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When it comes to hearing health, it’s always a good idea to keep an eye out for the more unexpected conditions – and conductive hearing loss is certainly one of those.

Because not many people know the ins and outs of conductive hearing loss, it can be a very difficult condition to live with. But don’t despair – with the right knowhow, you can tackle conductive hearing loss head on and look forward to eliminating it from your everyday ear-related concerns.

Boots Hearingcare looks at some of the most important factors surrounding conductive hearing loss, including common causes and symptoms as well as possible treatment options…

What is conductive hearing loss?

Conductive hearing loss occurs when sound can’t effectively travel through the outer and middle ear. Usually, this is due to blockage that prevents sound from properly passing through. When this happens, it impacts the cochlea’s (hearing organ) ability to send a clear signal to the brain, resulting in impaired hearing.

Conductive hearing loss may be temporary or permanent, depending on the underlying cause. It may also affect one or both ears, so be vigilant. 
 

Conductive hearing loss causes

Conductive hearing loss can affect the outer ear, ear canal, and middle ear. Identifying what area of the ear is affected will help your local hearing healthcare professional make an accurate diagnosis and provide an effective treatment strategy.

The most common causes of conductive hearing loss include:
  • Fluid build-up in the middle ear
  • Ear infection
  • A hole in your eardrum
  • Earwax accumulation in your ear canal
  • Swimmer’s ear
  • An object stuck in your outer ear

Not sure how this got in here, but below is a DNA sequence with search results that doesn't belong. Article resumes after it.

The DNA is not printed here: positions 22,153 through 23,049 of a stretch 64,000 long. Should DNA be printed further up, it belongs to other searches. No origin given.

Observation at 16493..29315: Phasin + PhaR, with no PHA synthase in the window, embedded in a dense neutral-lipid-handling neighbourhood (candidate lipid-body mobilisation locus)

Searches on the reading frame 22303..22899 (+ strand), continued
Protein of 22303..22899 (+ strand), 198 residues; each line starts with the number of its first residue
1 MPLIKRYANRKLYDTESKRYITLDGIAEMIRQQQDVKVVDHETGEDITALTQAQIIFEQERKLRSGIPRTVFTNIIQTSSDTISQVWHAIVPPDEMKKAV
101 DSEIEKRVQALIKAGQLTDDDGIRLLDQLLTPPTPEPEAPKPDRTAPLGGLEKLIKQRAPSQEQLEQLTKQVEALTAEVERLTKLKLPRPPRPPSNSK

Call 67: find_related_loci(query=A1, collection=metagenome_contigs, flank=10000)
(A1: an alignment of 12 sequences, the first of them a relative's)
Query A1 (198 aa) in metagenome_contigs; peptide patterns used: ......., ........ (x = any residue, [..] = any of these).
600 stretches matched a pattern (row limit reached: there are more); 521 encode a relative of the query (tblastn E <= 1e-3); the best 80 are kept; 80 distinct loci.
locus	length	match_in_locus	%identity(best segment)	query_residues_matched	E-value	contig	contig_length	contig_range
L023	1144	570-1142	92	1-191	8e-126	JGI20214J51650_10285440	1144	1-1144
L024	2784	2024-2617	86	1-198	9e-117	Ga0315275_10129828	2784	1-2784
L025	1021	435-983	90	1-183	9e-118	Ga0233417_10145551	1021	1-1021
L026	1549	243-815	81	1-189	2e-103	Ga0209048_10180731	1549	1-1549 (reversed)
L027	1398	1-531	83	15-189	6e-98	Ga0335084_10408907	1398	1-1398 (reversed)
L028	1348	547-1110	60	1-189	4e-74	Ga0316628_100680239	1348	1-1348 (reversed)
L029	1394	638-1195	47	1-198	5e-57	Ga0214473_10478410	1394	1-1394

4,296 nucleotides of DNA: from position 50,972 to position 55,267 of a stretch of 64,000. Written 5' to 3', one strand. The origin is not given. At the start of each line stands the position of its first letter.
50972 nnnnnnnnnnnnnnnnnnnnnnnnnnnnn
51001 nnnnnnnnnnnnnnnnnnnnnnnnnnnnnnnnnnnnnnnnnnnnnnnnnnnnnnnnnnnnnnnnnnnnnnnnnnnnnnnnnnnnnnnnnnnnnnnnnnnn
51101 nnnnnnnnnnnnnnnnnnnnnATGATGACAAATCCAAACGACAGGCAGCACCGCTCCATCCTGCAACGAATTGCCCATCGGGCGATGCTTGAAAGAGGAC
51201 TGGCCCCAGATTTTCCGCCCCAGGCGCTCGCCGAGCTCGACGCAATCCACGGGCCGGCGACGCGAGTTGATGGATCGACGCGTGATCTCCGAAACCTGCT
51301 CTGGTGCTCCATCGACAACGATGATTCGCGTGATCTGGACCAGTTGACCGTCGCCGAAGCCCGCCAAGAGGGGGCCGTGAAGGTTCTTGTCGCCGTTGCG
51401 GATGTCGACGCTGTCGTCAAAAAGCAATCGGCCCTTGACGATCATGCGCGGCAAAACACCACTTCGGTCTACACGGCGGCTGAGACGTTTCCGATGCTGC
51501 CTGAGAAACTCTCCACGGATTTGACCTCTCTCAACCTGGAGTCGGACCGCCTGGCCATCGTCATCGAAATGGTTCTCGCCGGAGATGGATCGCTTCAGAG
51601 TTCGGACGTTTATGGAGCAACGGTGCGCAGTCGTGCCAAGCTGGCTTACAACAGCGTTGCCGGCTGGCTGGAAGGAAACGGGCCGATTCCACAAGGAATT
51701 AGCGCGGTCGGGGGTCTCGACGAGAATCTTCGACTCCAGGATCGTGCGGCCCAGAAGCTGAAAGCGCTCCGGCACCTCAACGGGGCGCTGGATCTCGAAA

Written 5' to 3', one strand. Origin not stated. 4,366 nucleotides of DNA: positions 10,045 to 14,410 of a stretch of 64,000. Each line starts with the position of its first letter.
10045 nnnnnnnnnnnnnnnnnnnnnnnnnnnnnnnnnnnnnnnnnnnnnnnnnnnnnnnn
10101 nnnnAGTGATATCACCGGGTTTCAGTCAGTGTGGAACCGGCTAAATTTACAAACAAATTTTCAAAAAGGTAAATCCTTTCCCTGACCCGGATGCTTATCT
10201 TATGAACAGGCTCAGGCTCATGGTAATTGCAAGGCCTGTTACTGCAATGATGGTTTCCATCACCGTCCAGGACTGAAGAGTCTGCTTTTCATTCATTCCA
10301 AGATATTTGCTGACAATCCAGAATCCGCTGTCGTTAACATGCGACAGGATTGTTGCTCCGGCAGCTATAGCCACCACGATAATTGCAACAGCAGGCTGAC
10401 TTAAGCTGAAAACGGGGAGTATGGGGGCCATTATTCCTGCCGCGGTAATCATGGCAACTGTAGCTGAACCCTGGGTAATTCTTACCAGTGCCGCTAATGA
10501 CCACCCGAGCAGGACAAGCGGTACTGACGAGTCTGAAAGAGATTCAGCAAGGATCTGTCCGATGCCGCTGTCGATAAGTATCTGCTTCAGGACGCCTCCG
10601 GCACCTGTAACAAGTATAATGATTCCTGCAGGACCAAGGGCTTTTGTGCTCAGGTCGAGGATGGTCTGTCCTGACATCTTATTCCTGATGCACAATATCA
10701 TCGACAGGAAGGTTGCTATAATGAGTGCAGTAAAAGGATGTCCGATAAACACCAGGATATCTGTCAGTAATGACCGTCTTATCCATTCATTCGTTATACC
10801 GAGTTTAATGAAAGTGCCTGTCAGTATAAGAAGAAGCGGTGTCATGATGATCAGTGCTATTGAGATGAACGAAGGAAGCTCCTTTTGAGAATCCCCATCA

• A malformation of the outer or middle ear
Remember, if you feel that your hearing may be damaged in some way, it’s advisable to contact a qualified audiologist or doctor as soon as possible and arrange a check-up.
 

Conductive hearing loss symptoms

So, what are the symptoms of conductive hearing loss? The main symptom of this type of hearing loss is a change in how you perceive sound levels; you might find that everything is muffled, or just quieter than usual.
Additional signs of conductive hearing loss are:
  • Difficulty hearing conversations
  • Feeling pressure or discomfort in your ears
  • Trouble understanding people in noisy environments
  • An inability to distinguish quiet sounds
  • Noticeable difference in hearing with each ear
  • Hearing your own voice differently
A common misconception about conductive hearing loss is that you stop hearing altogether. In fact, most sufferers find that others’ speech is still clear and there’s no distortion; it just needs to be louder for them to hear properly.

Conductive hearing loss treatment

Treating conductive hearing loss typically involves one or more of these four options:
  • Cleaning, which will help to remove any excess wax or foreign bodies impeding your hearing ability.
  • Antibiotics, used in serious cases, as most secondary ear infections work themselves out over time.